To be cruel for a moment, this is most unpromising on paper. Mixing Chardonnay, affordability and more than one region doesn’t usually get the wine lover’s heart racing, with some justification, at least historically. And before you get excited, this isn’t Giaconda Chardonnay hiding out in the McLaren Vale. However, it’s a good example of the sensitivity with which this sort of mainstream wine ought to be made, and makes a case for the relevance of cheap Australian Chardonnay in a world where such wines are the very definition of undesirable.
Its trick is to combine relative restraint with a certain flow and softness. This is a watercolour wine, one whose definition is hazy but whose colours are quite charming in a lazy, easy way. On the nose, some fresh citrus alongside soft peach and rockmelon. There’s a bit of nougat oak too, and perhaps some caramel. Complexity isn’t a word that springs to mind; there are several flavours but to see the wine on these terms is to miss its point.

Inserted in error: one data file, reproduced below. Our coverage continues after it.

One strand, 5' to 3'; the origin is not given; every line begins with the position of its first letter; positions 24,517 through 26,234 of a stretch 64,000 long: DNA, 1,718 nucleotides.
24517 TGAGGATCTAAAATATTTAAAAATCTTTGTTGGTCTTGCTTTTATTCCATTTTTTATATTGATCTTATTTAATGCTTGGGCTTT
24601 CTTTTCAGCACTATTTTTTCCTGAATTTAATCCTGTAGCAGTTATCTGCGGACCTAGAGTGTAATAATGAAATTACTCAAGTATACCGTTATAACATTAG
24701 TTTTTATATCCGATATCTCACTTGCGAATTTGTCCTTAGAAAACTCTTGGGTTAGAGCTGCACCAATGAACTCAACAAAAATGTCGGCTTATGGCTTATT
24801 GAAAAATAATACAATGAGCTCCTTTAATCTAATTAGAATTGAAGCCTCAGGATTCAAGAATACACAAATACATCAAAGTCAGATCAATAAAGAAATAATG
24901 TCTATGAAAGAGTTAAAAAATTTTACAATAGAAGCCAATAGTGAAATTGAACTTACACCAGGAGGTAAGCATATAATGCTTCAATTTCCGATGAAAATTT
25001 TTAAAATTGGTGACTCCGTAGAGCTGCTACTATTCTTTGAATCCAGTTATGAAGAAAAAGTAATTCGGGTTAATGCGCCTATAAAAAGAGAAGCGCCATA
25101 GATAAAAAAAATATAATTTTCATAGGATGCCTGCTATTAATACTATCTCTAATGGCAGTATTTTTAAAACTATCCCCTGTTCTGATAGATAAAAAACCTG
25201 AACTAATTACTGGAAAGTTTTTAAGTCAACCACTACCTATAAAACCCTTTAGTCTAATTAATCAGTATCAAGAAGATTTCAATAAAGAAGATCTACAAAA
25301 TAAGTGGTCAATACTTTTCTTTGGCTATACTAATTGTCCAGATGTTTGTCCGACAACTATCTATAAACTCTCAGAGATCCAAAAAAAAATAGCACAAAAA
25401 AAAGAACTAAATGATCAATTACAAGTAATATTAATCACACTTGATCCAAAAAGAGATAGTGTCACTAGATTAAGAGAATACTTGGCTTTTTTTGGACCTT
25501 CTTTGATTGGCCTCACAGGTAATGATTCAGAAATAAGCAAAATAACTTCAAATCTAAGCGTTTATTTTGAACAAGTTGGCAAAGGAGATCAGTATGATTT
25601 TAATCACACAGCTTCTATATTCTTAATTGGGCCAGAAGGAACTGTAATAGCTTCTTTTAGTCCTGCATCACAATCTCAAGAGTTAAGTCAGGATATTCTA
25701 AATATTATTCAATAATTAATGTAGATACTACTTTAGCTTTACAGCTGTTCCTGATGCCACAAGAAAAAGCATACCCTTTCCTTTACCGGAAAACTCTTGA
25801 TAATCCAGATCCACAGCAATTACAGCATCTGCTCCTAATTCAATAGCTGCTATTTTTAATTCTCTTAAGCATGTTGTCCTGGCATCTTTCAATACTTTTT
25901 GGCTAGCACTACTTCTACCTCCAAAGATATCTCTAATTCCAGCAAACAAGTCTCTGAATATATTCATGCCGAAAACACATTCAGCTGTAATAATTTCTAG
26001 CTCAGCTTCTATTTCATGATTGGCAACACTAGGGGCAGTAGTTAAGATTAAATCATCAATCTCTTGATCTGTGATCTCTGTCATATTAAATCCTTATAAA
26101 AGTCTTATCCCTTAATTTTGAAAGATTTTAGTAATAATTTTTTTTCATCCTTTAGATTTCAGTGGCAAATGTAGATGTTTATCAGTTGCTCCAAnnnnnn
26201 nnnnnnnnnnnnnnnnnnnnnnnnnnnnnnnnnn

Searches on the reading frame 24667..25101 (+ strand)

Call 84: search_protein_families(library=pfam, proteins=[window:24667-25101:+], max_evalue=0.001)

The palate has such a relaxed flow over the tongue. It’s quite voluptuous and mouthfilling in a breast implant sort of way: fleshy but also a tad hollow. The fruit lacks sufficient intensity to fill out the wine’s ambitious dimensions, and one is left tasting flavour at the edges and a slight absence of such in the middle. The flavours that are here, though, are balanced and easy, with more white peach and nougat, and just a hint of butterscotch. It’s far from the perfect wine and undoubtedly made to a price point. There’s a sophistication of approach underlying this wine, though, which is easy to miss. How many cheap Chardonnays show vulgar dimensions, a lack of freshness, easy oak, or a reliance on malolactic fermentation? This wine avoids all these pitfalls and, in so doing, manages to be a very pleasant, pretty wine.
Not bad at all.